By David Eggert, Associated Press
LANSING (AP) – The Michigan Legislature adjourned late Thursday for much of the summer without voting to pump more money into road improvements after election-year talks broke down over a gradual gasoline tax increase.
Senators a day earlier had balked at a major plan to more than double fuel taxes over five years to raise at least $1 billion to fix deteriorating roads and bridges. An attempt to pass a more modest proposal to boost fuel taxes to keep pace with inflationary road construction costs never gained muster in the Republican-controlled Senate Thursday despite a similar plan winning bipartisan support in the GOP-led House last month.
Legislative leaders said they would study the issue over the summer and take it up again in the fall. Michigan spends less per driver on roads than any other state, yet also has some of the country’s highest taxes at the pump because the sales tax applied to motor fuel mostly goes to schools and local governments under the state constitution.
The scaled-back plan would have let the 19-cents-a-gallon gas tax rise each year by whatever is less – 5 percent or the annual change in highway construction costs. The tax would have been capped at 32 cents a gallon. It would not come close to raising the minimum $1.2 billion to $2 billion more a year that Gov. Rick Snyder and others say is needed now to bring the transportation system up to par.
Lance Binoniemi, vice president of government affairs for the Michigan Infrastructure & Transportation Association, a construction trade association, said the alternative plan “would not have done anything, really. You’re not repairing any roads on that.”
He said if the Senate had passed its original proposal, “We could have put people to work and could have put more projects on the ground and really slowed the deteriorating of roads.”
Snyder, a Republican, said he would not have been satisfied with Plan B as a long-term solution but saw it as a positive step to help address the structural problem of declining gas taxes – caused by people driving less and with more fuel-efficient cars. The per-gallon gas tax was last increased, by 4 cents, in 1997.
“There’s just more work to be done,” Snyder said after lawmakers adjourned, a blow to advocates of more transportation spending who believe the public’s openness to paying higher taxes increased when roads became peppered with potholes after the severe winter. He said it was “unfortunate” that players involved in the process became more “political” in an election year.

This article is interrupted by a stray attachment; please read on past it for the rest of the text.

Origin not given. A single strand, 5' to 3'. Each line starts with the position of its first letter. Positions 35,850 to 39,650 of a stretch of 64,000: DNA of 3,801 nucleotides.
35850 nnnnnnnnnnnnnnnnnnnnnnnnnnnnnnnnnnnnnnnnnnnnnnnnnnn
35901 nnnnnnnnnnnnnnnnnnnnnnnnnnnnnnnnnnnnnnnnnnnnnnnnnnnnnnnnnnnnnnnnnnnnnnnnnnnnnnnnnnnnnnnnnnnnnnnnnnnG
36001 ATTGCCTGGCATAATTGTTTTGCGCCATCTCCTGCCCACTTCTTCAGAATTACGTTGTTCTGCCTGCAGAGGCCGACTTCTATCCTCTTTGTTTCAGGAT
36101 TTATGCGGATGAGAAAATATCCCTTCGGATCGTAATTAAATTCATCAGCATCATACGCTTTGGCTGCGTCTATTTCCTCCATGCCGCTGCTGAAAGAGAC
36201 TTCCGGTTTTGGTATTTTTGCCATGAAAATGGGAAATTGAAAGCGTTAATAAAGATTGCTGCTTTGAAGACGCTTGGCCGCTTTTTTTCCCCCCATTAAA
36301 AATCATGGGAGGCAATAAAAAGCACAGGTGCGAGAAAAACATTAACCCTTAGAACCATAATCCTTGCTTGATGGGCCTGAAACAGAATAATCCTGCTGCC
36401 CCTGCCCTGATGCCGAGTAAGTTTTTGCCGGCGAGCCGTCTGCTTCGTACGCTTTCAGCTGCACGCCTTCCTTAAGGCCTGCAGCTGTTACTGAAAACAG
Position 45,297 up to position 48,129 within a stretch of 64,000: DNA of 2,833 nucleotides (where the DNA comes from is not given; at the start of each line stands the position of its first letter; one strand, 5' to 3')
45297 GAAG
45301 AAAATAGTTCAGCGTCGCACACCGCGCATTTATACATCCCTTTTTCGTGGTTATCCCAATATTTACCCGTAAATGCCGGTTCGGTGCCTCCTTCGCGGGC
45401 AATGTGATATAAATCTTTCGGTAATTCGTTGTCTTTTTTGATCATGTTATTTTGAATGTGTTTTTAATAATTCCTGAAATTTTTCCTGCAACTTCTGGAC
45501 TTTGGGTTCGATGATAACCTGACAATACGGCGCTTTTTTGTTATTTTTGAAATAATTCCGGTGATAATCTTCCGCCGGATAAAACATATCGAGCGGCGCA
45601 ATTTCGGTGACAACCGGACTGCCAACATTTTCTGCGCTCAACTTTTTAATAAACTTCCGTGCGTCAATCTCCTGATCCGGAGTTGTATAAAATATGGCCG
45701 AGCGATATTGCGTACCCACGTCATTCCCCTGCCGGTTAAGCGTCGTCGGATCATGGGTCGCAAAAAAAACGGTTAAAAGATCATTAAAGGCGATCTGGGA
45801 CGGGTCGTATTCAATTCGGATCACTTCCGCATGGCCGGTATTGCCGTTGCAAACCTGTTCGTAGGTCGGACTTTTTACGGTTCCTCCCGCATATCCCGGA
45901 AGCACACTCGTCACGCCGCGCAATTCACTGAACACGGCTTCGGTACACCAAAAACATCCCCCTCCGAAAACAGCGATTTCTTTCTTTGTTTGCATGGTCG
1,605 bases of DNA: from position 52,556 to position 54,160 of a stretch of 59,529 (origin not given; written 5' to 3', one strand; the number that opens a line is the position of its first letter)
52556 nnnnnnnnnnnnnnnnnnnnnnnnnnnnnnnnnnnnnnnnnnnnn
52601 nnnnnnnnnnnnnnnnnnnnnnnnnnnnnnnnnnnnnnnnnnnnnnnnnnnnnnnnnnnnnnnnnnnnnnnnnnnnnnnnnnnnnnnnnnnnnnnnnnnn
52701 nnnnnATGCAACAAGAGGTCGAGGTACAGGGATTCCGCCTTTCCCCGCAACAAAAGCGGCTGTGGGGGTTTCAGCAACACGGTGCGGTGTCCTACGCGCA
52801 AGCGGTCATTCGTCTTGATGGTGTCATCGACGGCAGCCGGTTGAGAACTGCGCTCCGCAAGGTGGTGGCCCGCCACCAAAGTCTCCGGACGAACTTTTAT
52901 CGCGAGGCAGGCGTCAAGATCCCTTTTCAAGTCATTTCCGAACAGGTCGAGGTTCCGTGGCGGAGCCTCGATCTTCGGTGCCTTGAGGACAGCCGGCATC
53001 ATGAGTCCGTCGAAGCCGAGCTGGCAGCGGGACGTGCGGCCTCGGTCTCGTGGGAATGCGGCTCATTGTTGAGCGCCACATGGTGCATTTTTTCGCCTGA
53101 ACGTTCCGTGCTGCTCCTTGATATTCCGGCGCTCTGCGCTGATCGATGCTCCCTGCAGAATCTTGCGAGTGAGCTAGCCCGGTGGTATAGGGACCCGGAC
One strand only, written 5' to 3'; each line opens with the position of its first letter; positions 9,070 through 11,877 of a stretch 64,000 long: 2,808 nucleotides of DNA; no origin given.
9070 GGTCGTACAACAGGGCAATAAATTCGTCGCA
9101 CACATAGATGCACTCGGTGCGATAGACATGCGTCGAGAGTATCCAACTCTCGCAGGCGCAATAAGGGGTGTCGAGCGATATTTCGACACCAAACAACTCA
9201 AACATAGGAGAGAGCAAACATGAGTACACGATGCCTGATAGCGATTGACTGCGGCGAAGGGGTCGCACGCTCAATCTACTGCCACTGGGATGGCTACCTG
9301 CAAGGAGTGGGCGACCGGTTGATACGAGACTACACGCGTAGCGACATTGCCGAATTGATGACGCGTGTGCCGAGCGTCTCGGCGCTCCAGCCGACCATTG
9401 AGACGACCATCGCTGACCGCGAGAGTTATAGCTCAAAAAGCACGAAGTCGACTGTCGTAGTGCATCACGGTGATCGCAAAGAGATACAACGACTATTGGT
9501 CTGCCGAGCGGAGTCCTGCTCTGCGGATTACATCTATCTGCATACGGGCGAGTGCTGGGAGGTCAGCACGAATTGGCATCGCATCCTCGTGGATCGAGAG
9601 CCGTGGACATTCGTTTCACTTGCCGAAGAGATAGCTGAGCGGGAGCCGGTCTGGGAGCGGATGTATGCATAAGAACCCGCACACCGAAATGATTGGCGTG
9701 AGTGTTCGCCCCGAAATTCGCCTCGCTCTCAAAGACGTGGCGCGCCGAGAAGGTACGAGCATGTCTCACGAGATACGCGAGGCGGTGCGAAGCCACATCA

Democrats laid the blame on Snyder and fellow Republicans who control the Legislature.
“The Republican commitment was not lived up to,” said Senate Minority Leader Gretchen Whitmer, D-East Lansing.
She said two-thirds of her 12-member caucus joined with one-third of 26 Republicans on Wednesday to back the first plan, gradually raising the current gasoline tax to 41 cents, or potentially more if wholesale prices were to rise, by 2019.
Once that vote – which was tied to tax relief for homeowners and renters Democrats wanted – fell short, Democrats opposed scaled-back alternatives as lacking.
Republicans countered that Democrats should have helped pass a backup plan while work continues on a comprehensive solution.
“The other side of the aisle didn’t want to participate in fixing the problems that we could … and voted against most of them,” said Senate Majority Leader Randy Richardville, R-Monroe.
He plans to convene a workgroup to tackle road funding over the summer and make recommendations in September.
The Senate is scheduled to be in session two days before Labor Day, the House for four days – as many legislators prepare for the August primary. The chances of legislative action in September before the November election appear slim.
“It’s a difficult vote. It’s an election year. But sooner or later, you’re going have to bite the bullet and do the difficult things,” Richardville said. “It’s got to be increased revenue in order to finish this problem.”
Because plans to boost fuel taxes are stalled, other transportation-funding bills that have cleared the House and Senate are on hold. They would increase the 15-cents-per-gallon diesel tax to the equivalent of the 19-cent gas tax, make vehicle registration fee changes and shift sales tax collected at the pump not already constitutionally earmarked for schools and local governments to transportation.
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